March 11, 2007

Good Afternoon Vietnam...

We arrived in Vinh from Phonsavanh courtesy of a tolerable 10 hour bus jaunt over the hills and across the border. Vinh is a large city in central Vietnam that according to guidebooks has very little to attract tourists. We found it to meet our needs; as a place to stop before heading to the coast. After finding a hotel and getting our hands on some Dong, we headed out for our first Pho and some Bia Hoi.
The Bia Hoi (Fresh Beer) turned out to be a fun experience. It is served straight from the keg into jugs. The lager beer has very little carbonation and it served at room temperature, much like an English Ale. At about 95c AUD for a 2 litre jug its also pretty good value.
From Vinh we headed to Cua Lo where we are now, a lovely long beachside area about 15kms away. This place is obviously a busy resort area in summer time ( a couple of months from now) but for now we found we are the only tourists in town. Having the choice of hotels and every shopkeeper in town after your business always makes for good fun. They really don't get many foreign tourists here, we are finding even more interest in us than alot of places in China. The people are really smiley and friendly and being so close to the beach we have indulged in some of the great local's lunch was 2kg of Prawns which set us back about $4AUD

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March 6, 2007

The Jars of Phonsavanh...

We arrived yesterday in Phonsavanh after a 6 hour bus trip from Vang Vieng. Today we went out to see the Plain of Jars sites that are scattered around the area. They are large carved stone funerary urns , 2-3000 years old. We also stopped in a village that has used some of the bomb casings kindly deposited by the Americans in their fences and building, quite a unique sight.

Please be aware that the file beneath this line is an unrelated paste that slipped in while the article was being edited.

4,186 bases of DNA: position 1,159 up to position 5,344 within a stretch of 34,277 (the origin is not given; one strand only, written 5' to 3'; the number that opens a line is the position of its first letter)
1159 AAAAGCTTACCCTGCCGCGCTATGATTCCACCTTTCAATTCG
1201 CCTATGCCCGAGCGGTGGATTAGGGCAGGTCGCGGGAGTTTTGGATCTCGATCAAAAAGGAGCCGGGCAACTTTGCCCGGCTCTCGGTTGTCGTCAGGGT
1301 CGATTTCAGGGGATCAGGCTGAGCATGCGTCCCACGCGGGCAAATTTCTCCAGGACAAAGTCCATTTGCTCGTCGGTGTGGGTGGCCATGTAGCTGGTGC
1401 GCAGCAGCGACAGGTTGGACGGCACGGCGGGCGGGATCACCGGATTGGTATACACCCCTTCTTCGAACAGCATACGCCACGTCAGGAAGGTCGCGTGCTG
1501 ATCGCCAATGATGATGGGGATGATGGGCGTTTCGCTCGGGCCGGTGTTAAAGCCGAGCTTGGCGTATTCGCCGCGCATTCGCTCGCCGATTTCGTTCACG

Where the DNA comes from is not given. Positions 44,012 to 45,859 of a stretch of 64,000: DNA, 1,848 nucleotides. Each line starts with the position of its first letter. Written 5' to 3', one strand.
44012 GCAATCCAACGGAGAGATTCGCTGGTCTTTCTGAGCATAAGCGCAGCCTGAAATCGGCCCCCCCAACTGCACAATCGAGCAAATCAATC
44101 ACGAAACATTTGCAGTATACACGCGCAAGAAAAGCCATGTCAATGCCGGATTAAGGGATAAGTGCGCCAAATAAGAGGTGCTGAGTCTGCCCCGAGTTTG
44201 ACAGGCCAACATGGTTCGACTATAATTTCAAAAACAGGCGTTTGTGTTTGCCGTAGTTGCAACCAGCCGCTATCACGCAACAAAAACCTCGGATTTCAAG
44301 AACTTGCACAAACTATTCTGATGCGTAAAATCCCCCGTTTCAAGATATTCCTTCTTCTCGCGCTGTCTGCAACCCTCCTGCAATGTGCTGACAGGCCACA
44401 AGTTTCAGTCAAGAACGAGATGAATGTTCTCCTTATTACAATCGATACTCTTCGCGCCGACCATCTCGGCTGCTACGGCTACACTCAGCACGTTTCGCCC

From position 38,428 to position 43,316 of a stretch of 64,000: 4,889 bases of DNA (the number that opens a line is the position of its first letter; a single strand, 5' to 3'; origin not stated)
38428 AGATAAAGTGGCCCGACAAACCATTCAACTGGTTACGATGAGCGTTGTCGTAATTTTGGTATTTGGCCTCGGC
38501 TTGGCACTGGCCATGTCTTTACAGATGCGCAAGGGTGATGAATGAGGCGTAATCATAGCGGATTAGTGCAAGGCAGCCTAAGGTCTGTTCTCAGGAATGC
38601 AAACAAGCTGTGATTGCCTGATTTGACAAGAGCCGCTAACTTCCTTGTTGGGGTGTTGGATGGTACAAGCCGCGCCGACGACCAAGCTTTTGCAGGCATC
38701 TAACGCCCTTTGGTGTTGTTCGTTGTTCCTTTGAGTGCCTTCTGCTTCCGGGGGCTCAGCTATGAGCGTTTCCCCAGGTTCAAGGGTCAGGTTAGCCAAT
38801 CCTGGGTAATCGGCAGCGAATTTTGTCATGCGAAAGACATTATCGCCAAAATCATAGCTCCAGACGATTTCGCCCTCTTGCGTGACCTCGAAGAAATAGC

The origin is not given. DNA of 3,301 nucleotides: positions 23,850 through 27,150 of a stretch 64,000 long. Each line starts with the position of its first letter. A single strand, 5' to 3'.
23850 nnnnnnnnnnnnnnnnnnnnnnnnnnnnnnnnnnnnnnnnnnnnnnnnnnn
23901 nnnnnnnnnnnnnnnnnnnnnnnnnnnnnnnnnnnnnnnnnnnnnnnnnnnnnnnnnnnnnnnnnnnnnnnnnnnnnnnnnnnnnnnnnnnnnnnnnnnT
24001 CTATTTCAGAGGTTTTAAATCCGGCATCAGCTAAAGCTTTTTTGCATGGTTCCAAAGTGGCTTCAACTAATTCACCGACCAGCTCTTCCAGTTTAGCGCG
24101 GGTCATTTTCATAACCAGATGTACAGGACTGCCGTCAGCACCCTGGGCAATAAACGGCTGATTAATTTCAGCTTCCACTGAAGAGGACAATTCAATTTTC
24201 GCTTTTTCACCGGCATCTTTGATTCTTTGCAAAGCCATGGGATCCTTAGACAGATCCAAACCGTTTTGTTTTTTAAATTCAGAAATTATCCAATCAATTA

Laos is the most bombed country on Earth, between 1960 and 1970 some 2 million tonnes of bombs were dropped, something equivalent to a plane load of bombs, every 8 minutes, 24 hours a day for 9 years. Amazing.
There are many, many unexploded bombs in the countryside, keeping what would have been tourist sites off limits until they are cleared.
Also new to us was the armed presence along the road and even on the bus. Apparently there have been some skirmishes recently between the army and some local bandits, so every 5-10 kms on the main road there are a few guys having a snooze with an AK47 by their side. Ready for ...well I'm not sure. The 'Bus Marshall" was a chap with a short stock AK under his jacket, who also did alot of, as long as this was a trait also enjoyed by the baddies, order would be seemingly maintained.
Vang Vieng was a nice relaxing stop for us, we tubed down the river a couple of times. It was great to gently float down in the sunshine, although it is a weird sight to see a couple of hundred other tubers doing the same thing (well you don't actually see that many - that's how many start...most never make it down, choosing to stop at the bars and swing off the rope lines all day before getting a tuk tuk back to town before sunset).
Vang Vieng also had its share of something we have seen at every stop in Laos. Local Parties. At first we thought we were lucky for spotting one in Luang Namtha, but now we realise it goes on every day, everywhere. Marquees are erected, tables and chairs laid out and music is blared. Everyone dances in a circle around the dance area....maypole-esque, while twirling their hands to the music that is a cross between bad karaoke and a ring tone.
Next stop for us is jumping across the border to Vietnam where we have some time before our folks pop over to travel with us for a few weeks which we are looking forward to.

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